[Bro-Dev] [Proposal] Language extensions for better Broker support

Matthias Vallentin vallentin at icir.org
Tue Dec 6 03:17:05 PST 2016

> >   Alternative to even providing “type(v)”, you could have a “v is T”
> I like that. That avoids the question of storing types altogether.

I think we can cover all type-based dispatching with "is" and "switch."
In fact, I see "x is T" as syntactic sugar for:

function is(x: any) {
    switch(x)  {
        return false;
      case T:
        return true;

> > It might even be useful to try and spec out the co-routine support now
> > and see how this specific use-case fits in with that.
> Need to think about that, would clearly be nice if we could pave the
> way for that already. 


> Full enumeration doesn't seem possible, that would mean all possible
> types, no?

Yeah, not in a distributed systems, at least. I think I was coming from
C++ here where dispatching on type-safe unions requires complete
enumeration of all overloads. In Bro, we don't need that because we
cannot know the complete list of types a priori.

> Are we requiring "default" for the standard switch statement? If so, I
> agree it makes sense to do the same here (otherwise, not so sure,
> because of consistency).

Sounds good to me.

> >         if ( type(v) == string )
> I believe you misread this: "string" *is* a type.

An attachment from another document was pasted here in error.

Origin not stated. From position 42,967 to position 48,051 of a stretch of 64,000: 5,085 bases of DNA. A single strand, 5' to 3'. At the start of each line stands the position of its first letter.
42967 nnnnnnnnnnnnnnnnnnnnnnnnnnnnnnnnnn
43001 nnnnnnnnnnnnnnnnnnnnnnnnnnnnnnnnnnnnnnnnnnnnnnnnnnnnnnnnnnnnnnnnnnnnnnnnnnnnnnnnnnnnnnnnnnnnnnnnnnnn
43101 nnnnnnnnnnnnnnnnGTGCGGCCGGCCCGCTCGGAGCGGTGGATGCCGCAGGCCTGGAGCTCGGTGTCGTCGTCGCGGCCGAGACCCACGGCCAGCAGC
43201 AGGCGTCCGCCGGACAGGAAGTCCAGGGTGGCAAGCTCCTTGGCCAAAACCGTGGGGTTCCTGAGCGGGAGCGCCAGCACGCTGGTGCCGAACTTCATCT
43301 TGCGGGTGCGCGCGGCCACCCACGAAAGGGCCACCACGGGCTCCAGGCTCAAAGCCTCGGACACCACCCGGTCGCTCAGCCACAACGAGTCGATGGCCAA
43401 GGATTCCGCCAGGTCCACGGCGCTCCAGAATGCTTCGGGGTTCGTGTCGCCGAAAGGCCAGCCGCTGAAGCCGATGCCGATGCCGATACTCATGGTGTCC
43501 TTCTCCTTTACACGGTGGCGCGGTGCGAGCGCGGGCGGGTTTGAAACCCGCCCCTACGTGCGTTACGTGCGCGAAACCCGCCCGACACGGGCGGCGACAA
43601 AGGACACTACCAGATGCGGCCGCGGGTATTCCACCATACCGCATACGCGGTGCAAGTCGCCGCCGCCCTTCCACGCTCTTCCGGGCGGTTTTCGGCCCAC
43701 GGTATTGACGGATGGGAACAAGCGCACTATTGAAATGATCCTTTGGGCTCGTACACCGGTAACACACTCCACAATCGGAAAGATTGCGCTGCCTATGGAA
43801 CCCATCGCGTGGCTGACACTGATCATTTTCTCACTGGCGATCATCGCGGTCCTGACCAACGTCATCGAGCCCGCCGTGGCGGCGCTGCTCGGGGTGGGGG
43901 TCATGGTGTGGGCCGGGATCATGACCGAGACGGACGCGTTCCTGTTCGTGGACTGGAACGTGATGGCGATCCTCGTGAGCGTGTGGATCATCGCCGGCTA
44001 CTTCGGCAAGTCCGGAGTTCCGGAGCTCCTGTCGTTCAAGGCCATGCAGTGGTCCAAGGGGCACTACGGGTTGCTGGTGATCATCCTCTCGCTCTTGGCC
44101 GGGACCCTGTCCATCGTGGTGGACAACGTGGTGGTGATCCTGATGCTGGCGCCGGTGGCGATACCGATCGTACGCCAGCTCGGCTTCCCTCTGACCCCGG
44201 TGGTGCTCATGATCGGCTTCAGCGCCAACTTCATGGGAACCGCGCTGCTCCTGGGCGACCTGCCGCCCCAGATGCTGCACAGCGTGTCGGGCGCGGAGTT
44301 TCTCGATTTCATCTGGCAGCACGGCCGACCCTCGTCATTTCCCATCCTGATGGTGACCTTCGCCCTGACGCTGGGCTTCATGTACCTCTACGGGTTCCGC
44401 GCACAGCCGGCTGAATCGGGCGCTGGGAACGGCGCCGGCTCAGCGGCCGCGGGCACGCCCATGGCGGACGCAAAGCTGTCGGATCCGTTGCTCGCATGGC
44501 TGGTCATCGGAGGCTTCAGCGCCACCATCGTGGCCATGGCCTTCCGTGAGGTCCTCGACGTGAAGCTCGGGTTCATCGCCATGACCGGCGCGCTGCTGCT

Ah, now that makes sense!

> >  - Uplevelling, why do we need type() in the first place? Can't we just
> >    overload the switch statement to work on types as well? Or do you
> >    have other use cases in mind?
> My main other use case was offering if-style comparision as well for
> types (see previous point). But if we do "is" for that, we indeed
> wouldn't need the type() anymore.

Good, I like "is" better than a type function because of readability.

> But explicitly specifying one each time takes away some of the
> simplicity.
> On the other hand, with a default timeout we'd probably need to throw
> runtime errors instead of returning something, and Bro isn't good with
> tons of runtime errors (which could happen here).

How is a timeout different from a failed computation due to a different
reason (e.g., connection failure, store backend error)? I think we need
to consider errors as possible outcomes of *any* asynchronous operation.
More generally, we need well-defined semantics for composing
asynchronous computations. For example, what do we do here?

    # f :: T -> U
    # g :: T
    local x = async f(async g())?

One solution: if g fails, x should contain g's error---while f will
never execute. But in the common case of success, the user just wants to
work with x as an instance of T, e.g., when T = count:

    count y = 42;
    print x + y; # use x as type count

If x holds an error, then Bro would raise a runtime error in the
addition operator. Would that make sense?


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